Now with windows 8 at 100 a license its a $500 tablet

      We will assume consumer Y can count and choses the android tablet based on cost.

      To add to this Android is going to take your money by selling you apps later But consumer y does not care because he knows that there are some "free" and as we all know "crappy" apps he can download.

      Since Windows 8 has a market It can now turn a profit the same way However you can still install the better free apps you have been using since XP so that battle is a little up hill.
      • Lets see what are manufactures paying for Android

        "I got my calculator out....... Deep breath......... Nothing. That's right Android is free."

        What I had heard is that, manufacturers not only paying nothing to Google for using Android, they also get paid by Google for the clicks on Google search by the Android devices manufactured by them.
        • linux and android

          Microsoft killed linux on netbooks, but then linux-based android clobbers windows on tablets. You know, this is like one of those movies where they keep putting a spike through the chest of the vampire, but it keeps coming back to life. That's because you can never kill an open source software project simply by denying it profits.
          • It turned out Windows beat Linux on Netbooks

            They were just so much more useful. It doesn't seem out of the realm of possibility that the same would be true for tablets. I haven't gotten my paws on one yet, but I have a feeling that when I do it will be a well made, positive experience. I wonder if it could be as long lasting as my netbook. That thing is still great.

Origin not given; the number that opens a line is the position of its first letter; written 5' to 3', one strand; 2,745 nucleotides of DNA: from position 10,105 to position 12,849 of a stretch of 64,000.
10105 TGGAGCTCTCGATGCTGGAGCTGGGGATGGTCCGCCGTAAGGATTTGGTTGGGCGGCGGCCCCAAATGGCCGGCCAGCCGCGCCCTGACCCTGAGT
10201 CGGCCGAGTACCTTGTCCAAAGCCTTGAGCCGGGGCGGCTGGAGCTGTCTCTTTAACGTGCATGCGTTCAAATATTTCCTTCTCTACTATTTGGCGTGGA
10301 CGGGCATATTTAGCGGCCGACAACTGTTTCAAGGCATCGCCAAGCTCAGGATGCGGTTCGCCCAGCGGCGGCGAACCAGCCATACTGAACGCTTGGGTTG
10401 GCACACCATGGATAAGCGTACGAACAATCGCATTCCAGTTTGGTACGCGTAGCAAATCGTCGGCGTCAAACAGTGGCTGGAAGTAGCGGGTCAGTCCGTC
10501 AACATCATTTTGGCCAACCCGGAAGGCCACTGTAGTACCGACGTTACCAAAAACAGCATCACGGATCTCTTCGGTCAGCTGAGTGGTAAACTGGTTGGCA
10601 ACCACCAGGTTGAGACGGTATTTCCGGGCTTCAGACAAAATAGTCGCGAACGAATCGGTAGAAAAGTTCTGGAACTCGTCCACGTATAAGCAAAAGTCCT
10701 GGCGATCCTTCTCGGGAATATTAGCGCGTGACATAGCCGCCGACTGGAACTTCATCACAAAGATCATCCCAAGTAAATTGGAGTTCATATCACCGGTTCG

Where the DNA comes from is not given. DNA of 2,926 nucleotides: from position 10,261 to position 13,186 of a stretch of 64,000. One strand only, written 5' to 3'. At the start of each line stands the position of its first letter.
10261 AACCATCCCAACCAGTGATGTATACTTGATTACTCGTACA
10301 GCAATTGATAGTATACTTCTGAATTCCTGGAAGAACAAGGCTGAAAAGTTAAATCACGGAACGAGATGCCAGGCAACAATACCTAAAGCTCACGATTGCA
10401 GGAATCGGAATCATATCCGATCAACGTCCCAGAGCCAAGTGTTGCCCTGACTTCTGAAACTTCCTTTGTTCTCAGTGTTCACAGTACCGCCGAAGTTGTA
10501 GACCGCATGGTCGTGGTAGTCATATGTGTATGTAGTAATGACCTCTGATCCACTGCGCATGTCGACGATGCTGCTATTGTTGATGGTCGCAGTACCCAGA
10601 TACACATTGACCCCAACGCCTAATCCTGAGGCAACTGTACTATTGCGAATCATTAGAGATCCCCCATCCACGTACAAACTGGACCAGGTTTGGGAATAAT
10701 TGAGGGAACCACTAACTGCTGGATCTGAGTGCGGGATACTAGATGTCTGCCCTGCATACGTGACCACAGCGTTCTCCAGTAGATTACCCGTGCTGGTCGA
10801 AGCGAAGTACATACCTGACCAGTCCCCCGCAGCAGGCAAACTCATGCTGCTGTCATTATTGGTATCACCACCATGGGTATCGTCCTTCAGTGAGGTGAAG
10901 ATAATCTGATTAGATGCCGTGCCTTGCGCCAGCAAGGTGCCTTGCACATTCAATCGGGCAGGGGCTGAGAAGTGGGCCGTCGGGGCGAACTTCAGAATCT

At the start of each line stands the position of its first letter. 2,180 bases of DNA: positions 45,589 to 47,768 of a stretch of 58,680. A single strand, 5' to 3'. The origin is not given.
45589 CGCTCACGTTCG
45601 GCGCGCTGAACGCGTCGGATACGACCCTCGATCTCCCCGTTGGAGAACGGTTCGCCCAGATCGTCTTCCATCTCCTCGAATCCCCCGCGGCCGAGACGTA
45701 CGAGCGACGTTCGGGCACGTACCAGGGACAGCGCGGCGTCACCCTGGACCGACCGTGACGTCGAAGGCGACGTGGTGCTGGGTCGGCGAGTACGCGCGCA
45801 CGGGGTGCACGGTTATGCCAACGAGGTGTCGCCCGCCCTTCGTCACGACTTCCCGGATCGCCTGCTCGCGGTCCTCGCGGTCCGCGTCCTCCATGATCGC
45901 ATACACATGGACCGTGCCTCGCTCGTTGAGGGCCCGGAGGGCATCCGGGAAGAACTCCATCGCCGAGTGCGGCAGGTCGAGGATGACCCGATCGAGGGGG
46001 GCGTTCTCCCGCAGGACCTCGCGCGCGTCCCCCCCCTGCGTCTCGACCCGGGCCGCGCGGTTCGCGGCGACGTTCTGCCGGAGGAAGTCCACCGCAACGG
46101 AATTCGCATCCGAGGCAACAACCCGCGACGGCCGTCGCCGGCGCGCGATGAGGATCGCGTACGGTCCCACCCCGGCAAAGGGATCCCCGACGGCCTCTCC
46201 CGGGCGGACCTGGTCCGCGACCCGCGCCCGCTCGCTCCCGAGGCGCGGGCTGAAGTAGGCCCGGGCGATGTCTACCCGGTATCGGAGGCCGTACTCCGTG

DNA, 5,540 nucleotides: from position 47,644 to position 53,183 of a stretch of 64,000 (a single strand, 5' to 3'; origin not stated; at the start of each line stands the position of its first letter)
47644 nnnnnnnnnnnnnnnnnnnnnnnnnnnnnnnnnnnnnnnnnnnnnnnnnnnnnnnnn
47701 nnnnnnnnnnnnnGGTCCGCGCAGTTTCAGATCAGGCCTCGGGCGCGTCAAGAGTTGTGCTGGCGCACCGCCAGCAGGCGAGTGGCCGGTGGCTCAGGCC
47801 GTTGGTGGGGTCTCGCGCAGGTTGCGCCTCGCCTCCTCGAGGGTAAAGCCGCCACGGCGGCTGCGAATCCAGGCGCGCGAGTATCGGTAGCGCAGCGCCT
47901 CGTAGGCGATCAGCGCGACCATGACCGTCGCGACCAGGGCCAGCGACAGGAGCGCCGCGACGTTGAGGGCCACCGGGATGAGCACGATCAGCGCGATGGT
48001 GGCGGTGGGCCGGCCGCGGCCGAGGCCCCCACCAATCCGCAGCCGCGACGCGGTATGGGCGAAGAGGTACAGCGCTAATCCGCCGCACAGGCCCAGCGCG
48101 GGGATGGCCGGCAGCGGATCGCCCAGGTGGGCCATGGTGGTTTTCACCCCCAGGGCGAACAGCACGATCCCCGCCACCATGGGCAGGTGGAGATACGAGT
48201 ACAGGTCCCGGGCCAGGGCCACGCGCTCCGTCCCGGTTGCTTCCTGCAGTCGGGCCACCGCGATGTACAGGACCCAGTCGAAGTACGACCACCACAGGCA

Also, I would think that creating a Windows tablet would be much easier than creating an Android tablet, where you a forced to roll your own distribution.
            Schoolboy Bob
          • Windows on netbooks killed the form factor

            Netbooks were doing pretty well running linux - an OS that demanded little of hardware and was responsive even on small machines.
            Then MS started pressuring their OEMs to replace linux with XP and W7 - suddenly everyone started reporting that netbooks were underpowered and useless.
            Typical MS approach to innovation outside their labs - buy it or kill it.
        • Android is free ...

          ... but if you want to ship an Android device running any of Google's additional apps, you, THE OEM, have to pay Google.

          As the OEM, you're also likely going to hear from Microsoft (and potentially others) who own patents that you've not licensed, so you are going to have to pay for those too.

          Don't forget to add your own in-house customizations, apps, etc. which will cost you a few $million a year to pay your dev/test/PM/support teams.

          So, no, in REALITY, Android is far from free.
          • Exactly

            "Don't forget to add your own in-house customizations, apps, etc. which will cost you a few $million a year to pay your dev/test/PM/support teams."

            I was just going to say pretty much exactly this. At least when an OEM buys a Windows license, they can be pretty much assured they'll be able to install it and it'll run without issue.